'This job market never seems to run out of gas'
Employment rose by 35,000 (0.2 per cent) in March, while the unemployment rate held steady at five per cent.
Employment has generally trended up since September 2022, with the number of people employed increasing by 383,000 (1.9 per cent), says Statistics Canada.
Employment gains in March were concentrated among private sector employees (up 35,000 or 0.3 per cent) while there was little change in the number of public sector employees and self-employed workers.
“This job market never seems to run out of gas,” says Indeed senior economist Brendon Bernard.
“Similar to recent months, the unemployment rate held low and steady. Instead, job growth was mainly driven by solid population growth. Hours worked rose even faster than employment, confirming the solid headline numbers.”
Average hourly wages rose 5.3 per cent ($1.68 to $33.12) on a year-over-year basis in March, compared with 5.4 per cent in February (not seasonally adjusted).
As with recent reports, wage growth remained front and center, says Bernard.
“Hourly earnings continued to chug above a five per cent year-over-year pace. This persistence stands in contrast to signs of softer employer demand. However, between the tug of war between fewer job vacancies, with the cumulative tightening of the Canadian labour market over the past year, as the key driver of wage trends, the latter continues to win out.”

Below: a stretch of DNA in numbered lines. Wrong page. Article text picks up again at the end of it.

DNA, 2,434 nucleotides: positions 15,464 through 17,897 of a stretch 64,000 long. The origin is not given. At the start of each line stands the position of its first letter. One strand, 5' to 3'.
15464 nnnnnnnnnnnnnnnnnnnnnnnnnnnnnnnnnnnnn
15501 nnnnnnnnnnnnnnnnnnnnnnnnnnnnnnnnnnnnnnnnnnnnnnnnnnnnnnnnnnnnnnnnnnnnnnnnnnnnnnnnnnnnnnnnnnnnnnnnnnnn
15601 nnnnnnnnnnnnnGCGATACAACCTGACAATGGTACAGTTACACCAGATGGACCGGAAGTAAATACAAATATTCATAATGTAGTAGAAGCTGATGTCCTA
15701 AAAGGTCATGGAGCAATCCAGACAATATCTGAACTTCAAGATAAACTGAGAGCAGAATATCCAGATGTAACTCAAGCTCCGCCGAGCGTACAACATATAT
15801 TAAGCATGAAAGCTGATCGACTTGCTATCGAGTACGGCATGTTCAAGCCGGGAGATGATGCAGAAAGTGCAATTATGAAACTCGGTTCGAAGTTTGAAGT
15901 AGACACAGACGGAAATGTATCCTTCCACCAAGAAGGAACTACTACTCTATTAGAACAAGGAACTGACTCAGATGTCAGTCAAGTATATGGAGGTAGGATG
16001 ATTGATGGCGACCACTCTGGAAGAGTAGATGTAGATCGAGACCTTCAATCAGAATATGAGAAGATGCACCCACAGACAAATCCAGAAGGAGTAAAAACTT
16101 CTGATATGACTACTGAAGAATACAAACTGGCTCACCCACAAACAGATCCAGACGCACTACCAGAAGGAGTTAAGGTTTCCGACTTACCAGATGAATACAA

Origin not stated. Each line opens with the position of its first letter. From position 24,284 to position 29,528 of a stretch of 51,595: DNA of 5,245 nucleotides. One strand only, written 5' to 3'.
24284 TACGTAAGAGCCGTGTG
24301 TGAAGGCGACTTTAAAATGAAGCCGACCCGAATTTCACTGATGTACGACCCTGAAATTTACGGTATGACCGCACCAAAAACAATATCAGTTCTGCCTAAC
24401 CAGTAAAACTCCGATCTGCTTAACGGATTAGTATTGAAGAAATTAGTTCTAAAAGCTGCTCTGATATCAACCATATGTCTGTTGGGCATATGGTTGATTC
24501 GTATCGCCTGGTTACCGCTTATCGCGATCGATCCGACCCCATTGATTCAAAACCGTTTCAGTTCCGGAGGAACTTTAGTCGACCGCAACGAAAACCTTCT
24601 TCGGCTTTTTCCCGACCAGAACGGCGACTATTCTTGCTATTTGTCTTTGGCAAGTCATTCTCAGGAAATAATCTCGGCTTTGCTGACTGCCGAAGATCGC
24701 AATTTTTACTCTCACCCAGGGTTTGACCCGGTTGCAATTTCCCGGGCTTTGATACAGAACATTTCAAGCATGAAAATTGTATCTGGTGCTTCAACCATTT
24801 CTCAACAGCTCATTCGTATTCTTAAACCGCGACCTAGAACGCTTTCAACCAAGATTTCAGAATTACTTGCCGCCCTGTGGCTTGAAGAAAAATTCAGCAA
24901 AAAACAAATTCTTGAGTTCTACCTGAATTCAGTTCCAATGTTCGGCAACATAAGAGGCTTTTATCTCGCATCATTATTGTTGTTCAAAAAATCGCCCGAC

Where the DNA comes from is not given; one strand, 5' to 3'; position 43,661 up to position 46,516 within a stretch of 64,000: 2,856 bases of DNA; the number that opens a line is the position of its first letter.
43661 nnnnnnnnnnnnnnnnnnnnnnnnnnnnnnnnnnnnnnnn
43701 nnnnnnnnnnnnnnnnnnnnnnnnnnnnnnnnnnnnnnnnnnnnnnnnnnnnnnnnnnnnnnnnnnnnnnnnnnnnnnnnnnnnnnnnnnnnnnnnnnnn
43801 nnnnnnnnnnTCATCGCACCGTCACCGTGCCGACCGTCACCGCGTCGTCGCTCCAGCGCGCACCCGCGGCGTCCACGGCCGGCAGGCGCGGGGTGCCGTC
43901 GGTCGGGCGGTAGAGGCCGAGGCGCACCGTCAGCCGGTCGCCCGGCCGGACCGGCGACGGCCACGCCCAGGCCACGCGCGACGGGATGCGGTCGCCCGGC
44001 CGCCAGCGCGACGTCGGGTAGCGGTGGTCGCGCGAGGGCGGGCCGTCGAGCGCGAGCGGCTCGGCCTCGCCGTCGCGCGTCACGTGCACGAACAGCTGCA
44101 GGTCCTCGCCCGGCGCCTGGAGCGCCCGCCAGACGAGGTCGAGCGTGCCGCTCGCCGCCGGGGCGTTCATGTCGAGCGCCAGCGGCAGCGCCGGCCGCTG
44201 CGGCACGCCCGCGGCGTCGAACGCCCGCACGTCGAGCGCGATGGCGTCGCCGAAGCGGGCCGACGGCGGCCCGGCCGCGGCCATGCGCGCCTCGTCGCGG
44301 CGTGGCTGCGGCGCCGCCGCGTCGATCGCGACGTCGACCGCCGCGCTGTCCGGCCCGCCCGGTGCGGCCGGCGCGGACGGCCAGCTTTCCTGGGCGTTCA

This is good news for Canadian workers, he says, if inflation can continue to move in the right direction, “but recent strength in prices in the US suggests we can’t breathe easy yet.”
Sectoral, regional changes
There were more people employed in transportation and warehousing (41,000 or 4.2 per cent); business, building and other support services (31,000 or 4.4 per cent); as well as finance, insurance, real estate, rental and leasing (19,000 or 1.3 per cent), says Statistics Canada in its Labour Force Survey.
At the same time, employment declined in construction (down 19,000 or 1.2 per cent); "other services" (which includes personal and repair services) (down 11,000 or 1.5 per cent); and natural resources (down 11,000 or 3.2 per cent).
“Big picture, it remains tough to tease out industry-level effects from the Bank of Canada’s tightening cycle,” says Bernard.
Employment increased in Ontario (21,000 or 0.3 per cent), Alberta (14,000 or 0.6 per cent), Manitoba (3,300 or 0.5 per cent) and Prince Edward Island (1,700 or 2.0 per cent).
There were fewer people employed in Saskatchewan (down 4,300 or 0.7 per cent). There was little change in employment in the other provinces.
The federal government has announced it is allowing international graduates with a recently expired or expiring post-graduation work permit (PGWP) to qualify for an additional or extended work permit to stay in Canada longer.